Document Detail

The shared signal hypothesis and neural responses to expressions and gaze in infants and adults.
MedLine Citation:
PMID:  19858107     Owner:  NLM     Status:  MEDLINE    
Event-related potentials were recorded from adults and 4-month-old infants while they watched pictures of faces that varied in emotional expression (happy and fearful) and in gaze direction (direct or averted). Results indicate that emotional expression is temporally independent of gaze direction processing at early stages of processing, and only become integrated at later latencies. Facial expressions affected the face-sensitive ERP components in both adults (N170) and infants (N290 and P400), while gaze direction and the interaction between facial expression and gaze affected the posterior channels in adults and the frontocentral channels in infants. Specifically, in adults, this interaction reflected a greater responsiveness to fearful expressions with averted gaze (avoidance-oriented emotion), and to happy faces with direct gaze (approach-oriented emotions). In infants, a larger activation to a happy expression at the frontocentral negative component (Nc) was found, and planned comparisons showed that it was due to the direct gaze condition. Taken together, these results support the shared signal hypothesis in adults, but only to a lesser extent in infants, suggesting that experience could play an important role.
Silvia Rigato; Teresa Farroni; Mark H Johnson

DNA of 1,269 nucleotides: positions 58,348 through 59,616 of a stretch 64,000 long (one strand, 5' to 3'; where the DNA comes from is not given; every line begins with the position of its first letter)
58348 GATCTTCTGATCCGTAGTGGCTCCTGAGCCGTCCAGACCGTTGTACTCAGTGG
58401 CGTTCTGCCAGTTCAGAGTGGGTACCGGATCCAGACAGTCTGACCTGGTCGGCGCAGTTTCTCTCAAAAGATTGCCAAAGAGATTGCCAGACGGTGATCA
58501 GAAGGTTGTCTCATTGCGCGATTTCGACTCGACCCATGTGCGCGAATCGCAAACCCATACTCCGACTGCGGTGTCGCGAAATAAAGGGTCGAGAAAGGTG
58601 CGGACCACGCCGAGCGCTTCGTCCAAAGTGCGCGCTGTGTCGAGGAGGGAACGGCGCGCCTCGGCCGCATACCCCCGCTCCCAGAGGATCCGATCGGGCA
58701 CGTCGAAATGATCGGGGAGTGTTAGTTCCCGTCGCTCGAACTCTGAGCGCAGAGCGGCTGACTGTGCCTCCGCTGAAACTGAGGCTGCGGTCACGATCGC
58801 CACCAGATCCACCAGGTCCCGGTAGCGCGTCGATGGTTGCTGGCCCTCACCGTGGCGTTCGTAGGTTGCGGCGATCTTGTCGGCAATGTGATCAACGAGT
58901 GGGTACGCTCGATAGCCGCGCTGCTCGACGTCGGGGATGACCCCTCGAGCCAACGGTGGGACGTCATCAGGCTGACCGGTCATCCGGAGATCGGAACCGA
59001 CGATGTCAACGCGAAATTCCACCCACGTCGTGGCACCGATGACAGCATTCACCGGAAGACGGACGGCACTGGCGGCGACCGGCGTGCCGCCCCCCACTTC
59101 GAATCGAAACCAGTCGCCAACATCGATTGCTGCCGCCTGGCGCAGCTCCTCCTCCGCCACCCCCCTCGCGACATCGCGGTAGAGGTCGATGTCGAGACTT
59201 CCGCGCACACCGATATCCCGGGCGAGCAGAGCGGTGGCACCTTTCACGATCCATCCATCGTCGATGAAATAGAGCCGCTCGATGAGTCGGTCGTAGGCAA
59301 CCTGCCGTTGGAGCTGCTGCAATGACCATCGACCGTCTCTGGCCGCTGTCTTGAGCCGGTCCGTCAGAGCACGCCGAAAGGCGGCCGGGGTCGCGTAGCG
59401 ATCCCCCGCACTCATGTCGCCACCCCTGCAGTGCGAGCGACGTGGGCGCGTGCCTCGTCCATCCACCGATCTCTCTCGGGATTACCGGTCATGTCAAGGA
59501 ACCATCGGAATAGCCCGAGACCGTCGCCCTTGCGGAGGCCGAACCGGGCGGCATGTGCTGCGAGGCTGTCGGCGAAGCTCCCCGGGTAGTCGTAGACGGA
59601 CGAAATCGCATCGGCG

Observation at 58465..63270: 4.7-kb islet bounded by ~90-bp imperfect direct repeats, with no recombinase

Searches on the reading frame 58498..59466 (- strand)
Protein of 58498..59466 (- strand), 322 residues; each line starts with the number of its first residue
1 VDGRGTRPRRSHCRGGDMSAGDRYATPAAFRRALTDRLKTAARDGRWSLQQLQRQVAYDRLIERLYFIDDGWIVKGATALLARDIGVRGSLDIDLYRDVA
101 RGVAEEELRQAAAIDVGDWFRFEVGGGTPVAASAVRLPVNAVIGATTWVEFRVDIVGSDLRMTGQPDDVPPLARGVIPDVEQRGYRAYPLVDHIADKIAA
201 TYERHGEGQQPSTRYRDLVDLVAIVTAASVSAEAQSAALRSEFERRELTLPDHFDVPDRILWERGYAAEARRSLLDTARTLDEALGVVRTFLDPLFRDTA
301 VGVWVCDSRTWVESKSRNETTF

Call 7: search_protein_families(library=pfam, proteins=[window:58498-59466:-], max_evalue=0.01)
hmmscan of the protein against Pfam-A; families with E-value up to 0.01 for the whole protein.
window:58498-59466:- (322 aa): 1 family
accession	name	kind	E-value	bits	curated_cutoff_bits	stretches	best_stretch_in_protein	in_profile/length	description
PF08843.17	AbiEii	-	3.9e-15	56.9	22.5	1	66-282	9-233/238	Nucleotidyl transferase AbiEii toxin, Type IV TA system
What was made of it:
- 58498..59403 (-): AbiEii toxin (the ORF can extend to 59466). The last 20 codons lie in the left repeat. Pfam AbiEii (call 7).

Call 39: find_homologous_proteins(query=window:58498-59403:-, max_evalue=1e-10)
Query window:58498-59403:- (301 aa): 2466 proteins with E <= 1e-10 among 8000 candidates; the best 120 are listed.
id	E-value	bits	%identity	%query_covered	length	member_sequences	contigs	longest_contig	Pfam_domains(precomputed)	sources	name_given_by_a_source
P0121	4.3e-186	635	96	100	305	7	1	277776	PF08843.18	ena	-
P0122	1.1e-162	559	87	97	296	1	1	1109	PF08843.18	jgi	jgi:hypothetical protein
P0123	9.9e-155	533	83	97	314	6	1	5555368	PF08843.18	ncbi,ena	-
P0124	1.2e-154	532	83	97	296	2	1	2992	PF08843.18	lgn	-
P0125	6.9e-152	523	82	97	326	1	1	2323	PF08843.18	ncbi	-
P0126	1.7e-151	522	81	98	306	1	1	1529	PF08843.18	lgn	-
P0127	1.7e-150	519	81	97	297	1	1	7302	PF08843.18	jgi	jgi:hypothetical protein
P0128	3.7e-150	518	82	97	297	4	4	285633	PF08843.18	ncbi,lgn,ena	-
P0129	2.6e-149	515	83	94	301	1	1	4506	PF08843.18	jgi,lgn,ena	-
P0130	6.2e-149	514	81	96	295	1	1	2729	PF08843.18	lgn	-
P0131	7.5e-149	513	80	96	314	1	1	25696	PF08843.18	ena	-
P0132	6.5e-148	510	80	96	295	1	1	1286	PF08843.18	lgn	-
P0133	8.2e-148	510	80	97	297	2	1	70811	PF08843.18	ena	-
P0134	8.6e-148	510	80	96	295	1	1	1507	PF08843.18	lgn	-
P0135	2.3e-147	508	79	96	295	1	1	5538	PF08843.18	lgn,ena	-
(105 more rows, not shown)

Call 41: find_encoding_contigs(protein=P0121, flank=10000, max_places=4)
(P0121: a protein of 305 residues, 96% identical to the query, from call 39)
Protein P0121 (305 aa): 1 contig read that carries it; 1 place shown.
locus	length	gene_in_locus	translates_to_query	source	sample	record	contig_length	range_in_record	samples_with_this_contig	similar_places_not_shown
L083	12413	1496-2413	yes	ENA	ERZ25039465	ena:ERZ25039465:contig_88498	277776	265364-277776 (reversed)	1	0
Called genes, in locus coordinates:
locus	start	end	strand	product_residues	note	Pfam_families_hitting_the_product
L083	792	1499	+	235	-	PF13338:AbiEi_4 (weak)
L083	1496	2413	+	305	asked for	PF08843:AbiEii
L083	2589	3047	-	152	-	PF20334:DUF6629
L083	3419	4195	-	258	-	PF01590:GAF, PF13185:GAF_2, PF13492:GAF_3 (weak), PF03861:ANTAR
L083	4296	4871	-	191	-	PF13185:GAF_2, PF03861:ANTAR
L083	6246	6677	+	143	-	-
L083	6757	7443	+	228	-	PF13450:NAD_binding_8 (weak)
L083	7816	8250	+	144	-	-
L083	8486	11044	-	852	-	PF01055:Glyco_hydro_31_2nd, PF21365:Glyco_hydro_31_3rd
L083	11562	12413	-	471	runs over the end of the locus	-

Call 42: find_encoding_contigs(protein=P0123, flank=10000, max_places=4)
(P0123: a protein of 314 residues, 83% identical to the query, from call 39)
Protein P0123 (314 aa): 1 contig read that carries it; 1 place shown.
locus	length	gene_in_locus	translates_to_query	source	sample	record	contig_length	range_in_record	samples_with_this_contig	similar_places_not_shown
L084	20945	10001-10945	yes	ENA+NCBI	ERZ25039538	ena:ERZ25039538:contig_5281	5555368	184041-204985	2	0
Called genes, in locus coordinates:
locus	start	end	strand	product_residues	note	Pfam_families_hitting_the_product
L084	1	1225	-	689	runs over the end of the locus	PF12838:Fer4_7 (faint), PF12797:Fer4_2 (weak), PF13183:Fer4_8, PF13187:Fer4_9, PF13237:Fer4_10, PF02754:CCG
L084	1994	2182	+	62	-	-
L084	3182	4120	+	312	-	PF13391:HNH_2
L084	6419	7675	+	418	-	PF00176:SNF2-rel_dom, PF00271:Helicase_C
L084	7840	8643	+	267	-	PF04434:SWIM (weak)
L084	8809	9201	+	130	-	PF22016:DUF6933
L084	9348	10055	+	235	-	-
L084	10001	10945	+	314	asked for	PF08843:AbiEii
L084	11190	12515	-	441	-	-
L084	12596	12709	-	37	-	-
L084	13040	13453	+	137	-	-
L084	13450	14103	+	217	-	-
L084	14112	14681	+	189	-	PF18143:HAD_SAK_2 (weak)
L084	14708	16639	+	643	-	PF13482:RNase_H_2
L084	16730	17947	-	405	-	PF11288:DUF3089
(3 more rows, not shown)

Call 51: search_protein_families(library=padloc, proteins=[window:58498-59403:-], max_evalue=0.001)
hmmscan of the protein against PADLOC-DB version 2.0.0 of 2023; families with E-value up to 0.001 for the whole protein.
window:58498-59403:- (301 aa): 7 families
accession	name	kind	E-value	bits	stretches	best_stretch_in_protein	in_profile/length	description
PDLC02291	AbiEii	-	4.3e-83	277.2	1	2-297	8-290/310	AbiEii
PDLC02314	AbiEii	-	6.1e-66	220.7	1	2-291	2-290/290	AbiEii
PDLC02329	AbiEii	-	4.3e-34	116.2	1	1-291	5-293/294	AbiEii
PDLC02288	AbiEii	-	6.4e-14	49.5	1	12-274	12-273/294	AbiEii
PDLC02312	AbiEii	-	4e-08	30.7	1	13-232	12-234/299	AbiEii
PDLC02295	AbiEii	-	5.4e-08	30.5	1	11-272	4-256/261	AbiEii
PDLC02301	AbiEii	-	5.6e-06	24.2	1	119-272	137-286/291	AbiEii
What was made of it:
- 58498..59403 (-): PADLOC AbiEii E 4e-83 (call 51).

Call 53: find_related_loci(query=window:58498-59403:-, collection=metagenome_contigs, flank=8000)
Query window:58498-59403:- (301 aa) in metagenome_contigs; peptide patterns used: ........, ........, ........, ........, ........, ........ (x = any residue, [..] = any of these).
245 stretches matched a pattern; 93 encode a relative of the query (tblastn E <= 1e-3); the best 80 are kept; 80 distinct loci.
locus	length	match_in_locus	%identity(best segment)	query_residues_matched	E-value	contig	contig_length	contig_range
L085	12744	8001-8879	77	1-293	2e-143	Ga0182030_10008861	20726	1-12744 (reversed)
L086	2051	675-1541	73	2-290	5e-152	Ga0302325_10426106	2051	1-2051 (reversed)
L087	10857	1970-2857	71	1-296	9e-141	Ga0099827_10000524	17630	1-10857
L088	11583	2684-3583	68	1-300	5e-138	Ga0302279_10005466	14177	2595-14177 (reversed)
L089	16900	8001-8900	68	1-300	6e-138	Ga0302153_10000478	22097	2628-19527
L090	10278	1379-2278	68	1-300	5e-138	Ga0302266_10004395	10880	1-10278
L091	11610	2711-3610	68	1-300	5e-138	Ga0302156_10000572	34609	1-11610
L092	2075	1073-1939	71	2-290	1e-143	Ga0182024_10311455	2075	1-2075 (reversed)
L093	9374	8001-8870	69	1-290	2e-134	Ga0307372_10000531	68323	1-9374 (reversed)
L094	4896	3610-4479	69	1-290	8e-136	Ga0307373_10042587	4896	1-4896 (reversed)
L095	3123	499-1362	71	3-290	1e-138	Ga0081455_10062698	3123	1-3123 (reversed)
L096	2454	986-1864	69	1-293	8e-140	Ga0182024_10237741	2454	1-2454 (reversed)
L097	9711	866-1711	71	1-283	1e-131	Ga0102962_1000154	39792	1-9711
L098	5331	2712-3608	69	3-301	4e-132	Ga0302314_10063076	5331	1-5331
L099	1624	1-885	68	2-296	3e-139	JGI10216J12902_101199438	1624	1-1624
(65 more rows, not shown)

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Publication Detail:
Type:  Journal Article; Research Support, Non-U.S. Gov't     Date:  2009-10-25
Journal Detail:
Title:  Social cognitive and affective neuroscience     Volume:  5     ISSN:  1749-5024     ISO Abbreviation:  Soc Cogn Affect Neurosci     Publication Date:  2010 Mar 
Date Detail:
Created Date:  2010-03-18     Completed Date:  2010-06-28     Revised Date:  2013-05-31    
Medline Journal Info:
Nlm Unique ID:  101288795     Medline TA:  Soc Cogn Affect Neurosci     Country:  England    
Other Details:
Languages:  eng     Pagination:  88-97     Citation Subset:  IM    
Centre for Brain and Cognitive Development, School of Psychology, Birkbeck College, University of London, London, UK.
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MeSH Terms
Analysis of Variance
Brain Mapping
Cerebral Cortex / physiology*
Emotions / physiology*
Evoked Potentials / physiology*
Facial Expression
Nerve Net / physiology*
Reaction Time / physiology
Signal Processing, Computer-Assisted
Visual Perception / physiology
Grant Support
073985/Z/03/Z//Wellcome Trust; G0701484//Medical Research Council

From MEDLINE®/PubMed®, a database of the U.S. National Library of Medicine

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